‘…The purpose of these drugs is two-fold. First, they are used to induce death in a manner as painless as possible for the condemned. Second, the drug combination is also intended for the audience to view the process as peaceful and medical, without any twitching of the body, vocalizations, or any reflex actions that can still occur while one is unconscious.
The three types of drugs and their purposes, as originally proposed and used in order, are as follows:
- a sedating drug to render the condemned unconscious (barbiturates such as sodium thiopental or pentobarbital)
- a neuromuscular blocking drug to cause paralysis of all muscles except the heart (such as pancuronium or vercuronium bromide)
- a lethal dose of potassium chloride to arrest the heart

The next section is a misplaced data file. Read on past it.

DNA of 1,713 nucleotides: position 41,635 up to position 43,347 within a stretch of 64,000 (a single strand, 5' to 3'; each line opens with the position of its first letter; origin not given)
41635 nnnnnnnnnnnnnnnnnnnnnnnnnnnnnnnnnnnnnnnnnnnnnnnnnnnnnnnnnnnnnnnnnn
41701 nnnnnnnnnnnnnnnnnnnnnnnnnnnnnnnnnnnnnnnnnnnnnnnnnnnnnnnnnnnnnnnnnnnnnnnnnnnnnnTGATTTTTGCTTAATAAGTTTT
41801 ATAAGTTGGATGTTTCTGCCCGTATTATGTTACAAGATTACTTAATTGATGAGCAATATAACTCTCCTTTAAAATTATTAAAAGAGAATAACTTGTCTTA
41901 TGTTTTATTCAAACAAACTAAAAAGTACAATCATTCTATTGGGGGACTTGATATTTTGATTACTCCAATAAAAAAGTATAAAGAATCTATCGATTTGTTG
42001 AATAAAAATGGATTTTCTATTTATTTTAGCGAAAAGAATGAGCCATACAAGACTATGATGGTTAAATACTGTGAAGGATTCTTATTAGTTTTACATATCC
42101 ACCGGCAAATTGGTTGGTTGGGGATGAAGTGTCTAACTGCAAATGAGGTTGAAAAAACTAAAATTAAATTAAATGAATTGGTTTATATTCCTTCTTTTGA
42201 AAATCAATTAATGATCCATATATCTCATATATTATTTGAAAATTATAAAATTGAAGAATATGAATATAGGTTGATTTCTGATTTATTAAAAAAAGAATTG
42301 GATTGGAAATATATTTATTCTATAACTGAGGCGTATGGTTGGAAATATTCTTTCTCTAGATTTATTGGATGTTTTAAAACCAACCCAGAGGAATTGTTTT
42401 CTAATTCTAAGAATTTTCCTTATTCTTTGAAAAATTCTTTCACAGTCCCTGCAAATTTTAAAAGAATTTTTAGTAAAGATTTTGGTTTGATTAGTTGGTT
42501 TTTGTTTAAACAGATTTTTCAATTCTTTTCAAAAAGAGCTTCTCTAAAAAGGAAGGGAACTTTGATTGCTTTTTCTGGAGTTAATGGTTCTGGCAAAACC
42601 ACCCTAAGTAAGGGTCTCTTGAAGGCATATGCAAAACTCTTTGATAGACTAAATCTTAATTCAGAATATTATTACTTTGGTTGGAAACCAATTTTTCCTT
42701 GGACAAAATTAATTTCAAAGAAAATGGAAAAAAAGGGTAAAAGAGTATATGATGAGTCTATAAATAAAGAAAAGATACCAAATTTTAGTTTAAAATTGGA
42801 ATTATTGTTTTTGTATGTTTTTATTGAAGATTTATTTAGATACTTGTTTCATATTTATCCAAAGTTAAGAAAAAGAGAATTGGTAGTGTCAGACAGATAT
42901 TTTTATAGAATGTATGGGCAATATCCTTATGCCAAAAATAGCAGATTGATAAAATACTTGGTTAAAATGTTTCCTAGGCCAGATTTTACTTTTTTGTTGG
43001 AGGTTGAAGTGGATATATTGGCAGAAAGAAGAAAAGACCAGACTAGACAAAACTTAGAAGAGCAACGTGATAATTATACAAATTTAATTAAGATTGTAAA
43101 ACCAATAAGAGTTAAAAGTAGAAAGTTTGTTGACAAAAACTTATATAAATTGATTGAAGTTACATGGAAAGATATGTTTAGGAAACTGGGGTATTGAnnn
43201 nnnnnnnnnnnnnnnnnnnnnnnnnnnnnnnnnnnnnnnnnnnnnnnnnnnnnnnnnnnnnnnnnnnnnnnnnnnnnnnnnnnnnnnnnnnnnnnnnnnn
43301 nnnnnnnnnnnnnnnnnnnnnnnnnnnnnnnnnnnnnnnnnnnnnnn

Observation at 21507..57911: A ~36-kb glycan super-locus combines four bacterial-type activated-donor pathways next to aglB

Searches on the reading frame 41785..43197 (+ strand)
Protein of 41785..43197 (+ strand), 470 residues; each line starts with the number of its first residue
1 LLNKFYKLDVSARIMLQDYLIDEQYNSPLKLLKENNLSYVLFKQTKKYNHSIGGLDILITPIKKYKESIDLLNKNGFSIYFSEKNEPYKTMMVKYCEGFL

I want to address these drugs in reverse order to illustrate why their successive administration is so important.’ — David Kroll (Forbes).
‘A neuro-psychologist insists humans are so ignorant about the cosmos that any encounter with aliens would be a disaster…’ (CNET).
‘If the world starts looking like a scene from “Matrix 3” where everyone has Agent Smith’s face, you can thank Leo Selvaggio. His rubber mask aimed at foiling surveillance cameras features his visage, and if he has his way, plenty of people will be sporting the Personal Surveillance Identity Prosthetic in public. It’s one of three products made by the Chicago-based artist’s URME Surveillance, a venture dedicated to “protecting the public from surveillance and creating a safe space to explore our digital identities.”…
The 3D-printed resin mask, made from a 3D scan of Selvaggio’s face and manufactured by ThatsMyFace.com, renders his features and skin tone with surprising realism, though the eyes peeping out from the eye holes do lend a certain creepiness to the look.
Creepiness is, of course, part of the point here, as the interdisciplinary artist takes a his-face-in-everyone’s-face approach to exploring the impact of an increasingly networked world on personal identity.’ (CNET).